Residents of Tak; other northern provinces oppose land expropiration
VILLAGERS from several northern provinces yesterday joined a protest in Tak’s Mae Sot district against land expropriation to make way for a special economic zone in the area.
However, they were barred from directly handing petitions against the orders and other complaints to Prime Minister Prayut Chan-o-cha, who was visiting the site.
According to executive orders 64/2014 and 66/2014, large land plots would be expropriated for building the Mae Sot SEZ.
Villagers also voiced complaints about serious environmental and other consequences from mining operations in nearby Phitsanulok, Phetchabun and Phichit provinces as well as the shortage of electricity in some of these areas.
Many villagers said they had sent letters to their local administrations, the Interior Ministry’s Damrongdhama Centre and the National Human Rights Commission, but there had been no response.
They decided to submit the petitions to Prayut directly, but were prevented by security and other personnel from meeting the prime minister during his official visit to inspect the SEZ.
Prayut’s government has been promoting the establishment of at least six SEZs to boost trade and investment with neighbouring countries – Myanmar, Cambodia, Laos and Malaysia.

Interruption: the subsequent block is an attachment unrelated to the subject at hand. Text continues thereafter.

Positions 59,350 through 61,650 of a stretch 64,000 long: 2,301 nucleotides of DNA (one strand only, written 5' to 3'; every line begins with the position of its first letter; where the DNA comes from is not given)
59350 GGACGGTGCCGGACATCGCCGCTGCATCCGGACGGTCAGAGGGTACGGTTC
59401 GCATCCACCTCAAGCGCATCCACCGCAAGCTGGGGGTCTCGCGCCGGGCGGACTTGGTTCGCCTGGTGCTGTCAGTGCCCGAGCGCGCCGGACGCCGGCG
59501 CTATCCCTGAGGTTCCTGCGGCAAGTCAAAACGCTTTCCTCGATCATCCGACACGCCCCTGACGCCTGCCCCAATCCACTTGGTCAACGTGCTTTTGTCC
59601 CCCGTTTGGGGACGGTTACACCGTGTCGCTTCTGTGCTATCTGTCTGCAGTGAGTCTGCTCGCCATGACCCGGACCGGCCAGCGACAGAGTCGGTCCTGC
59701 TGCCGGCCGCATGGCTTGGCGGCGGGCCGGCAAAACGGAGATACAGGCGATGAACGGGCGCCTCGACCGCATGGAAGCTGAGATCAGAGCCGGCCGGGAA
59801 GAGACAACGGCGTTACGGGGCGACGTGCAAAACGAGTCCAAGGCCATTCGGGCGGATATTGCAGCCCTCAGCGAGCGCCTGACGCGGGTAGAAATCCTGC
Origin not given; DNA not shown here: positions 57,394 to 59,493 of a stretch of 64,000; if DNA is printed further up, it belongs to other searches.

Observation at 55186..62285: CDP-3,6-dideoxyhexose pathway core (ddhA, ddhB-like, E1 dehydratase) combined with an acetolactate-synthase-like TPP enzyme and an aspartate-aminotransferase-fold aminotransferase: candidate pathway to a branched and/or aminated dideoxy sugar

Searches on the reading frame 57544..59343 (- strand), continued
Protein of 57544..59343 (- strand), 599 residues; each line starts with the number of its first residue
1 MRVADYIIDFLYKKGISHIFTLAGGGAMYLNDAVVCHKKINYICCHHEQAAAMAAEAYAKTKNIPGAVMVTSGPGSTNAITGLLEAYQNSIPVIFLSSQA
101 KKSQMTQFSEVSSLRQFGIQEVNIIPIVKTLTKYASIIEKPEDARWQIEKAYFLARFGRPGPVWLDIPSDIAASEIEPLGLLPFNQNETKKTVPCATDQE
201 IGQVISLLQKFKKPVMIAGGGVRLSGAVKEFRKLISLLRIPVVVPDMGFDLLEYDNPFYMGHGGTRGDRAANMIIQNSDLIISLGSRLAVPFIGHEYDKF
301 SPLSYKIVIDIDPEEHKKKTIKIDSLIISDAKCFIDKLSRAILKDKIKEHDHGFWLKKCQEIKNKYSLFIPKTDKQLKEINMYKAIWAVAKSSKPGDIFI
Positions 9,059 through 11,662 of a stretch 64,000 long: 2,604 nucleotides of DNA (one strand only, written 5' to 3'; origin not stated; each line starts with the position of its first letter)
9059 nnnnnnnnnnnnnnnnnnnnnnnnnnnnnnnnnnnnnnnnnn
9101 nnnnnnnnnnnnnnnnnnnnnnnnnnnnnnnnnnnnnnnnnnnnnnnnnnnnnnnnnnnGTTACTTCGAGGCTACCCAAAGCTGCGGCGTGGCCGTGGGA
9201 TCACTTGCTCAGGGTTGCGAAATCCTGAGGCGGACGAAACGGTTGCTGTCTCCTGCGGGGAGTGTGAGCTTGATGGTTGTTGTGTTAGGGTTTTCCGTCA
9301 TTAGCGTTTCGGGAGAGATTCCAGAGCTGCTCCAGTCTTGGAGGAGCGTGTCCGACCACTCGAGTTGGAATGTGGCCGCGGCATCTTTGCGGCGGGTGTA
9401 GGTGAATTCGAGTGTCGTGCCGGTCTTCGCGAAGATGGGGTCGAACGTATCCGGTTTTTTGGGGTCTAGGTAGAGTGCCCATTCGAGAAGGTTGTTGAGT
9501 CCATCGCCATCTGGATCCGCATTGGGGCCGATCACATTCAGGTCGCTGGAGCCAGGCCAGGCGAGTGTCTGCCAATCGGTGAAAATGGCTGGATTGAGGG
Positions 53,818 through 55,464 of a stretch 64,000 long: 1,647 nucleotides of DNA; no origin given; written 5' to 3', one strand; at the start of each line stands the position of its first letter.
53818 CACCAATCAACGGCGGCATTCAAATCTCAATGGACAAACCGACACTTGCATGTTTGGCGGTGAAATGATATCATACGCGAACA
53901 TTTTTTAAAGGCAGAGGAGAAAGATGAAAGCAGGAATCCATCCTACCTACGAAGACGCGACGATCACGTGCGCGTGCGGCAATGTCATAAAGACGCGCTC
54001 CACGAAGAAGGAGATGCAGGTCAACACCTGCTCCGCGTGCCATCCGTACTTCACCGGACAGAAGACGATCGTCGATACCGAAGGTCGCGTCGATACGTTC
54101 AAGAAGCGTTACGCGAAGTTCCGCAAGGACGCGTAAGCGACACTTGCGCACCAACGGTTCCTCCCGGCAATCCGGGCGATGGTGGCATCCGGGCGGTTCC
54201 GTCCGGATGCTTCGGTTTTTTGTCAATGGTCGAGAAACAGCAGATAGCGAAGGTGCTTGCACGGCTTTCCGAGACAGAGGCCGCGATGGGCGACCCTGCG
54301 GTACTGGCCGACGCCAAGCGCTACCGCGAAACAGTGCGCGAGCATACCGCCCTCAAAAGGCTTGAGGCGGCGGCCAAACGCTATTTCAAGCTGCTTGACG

The Mae Sot SEZ is next door to Myanmar. It also covers nearby Phop Phra and Mae Ramat districts.
While checking progress on city planning and road and other infrastructure construction, the prime minister raised the issues of resident sentiment and the relocation plan.
Prayut urges ‘better understanding’
He urged local administrations to foster a better understanding with residents, while authorities should also highlight economic and other benefits from the SEZs.
“People who live in the areas should be well informed about the merits of the master plan,” he said.
“I’d like the mayors to explain [to local people about] conditions in each zone and see whether there is a possibility to expand the projects.”
Residents should also be helped to stay in the areas, he said.
SEZs on the borders with neighbouring countries would help boost the country’s export-dependent GDP growth, which has been hit hard by the global economic slowdown, as the economies of CLMV (Cambodia, Laos, Myanmar and Vietnam) still have high growth potential, advocates say.
Prayut also met with the chairman of Myanmar’s Myawaddy Chamber of Commerce, which is located opposite Mae Sot district.
He also urged Thai immigration officials to speed up installation of more equipment for personal identification at the border checkpoints where many migrant workers cross into Thailand.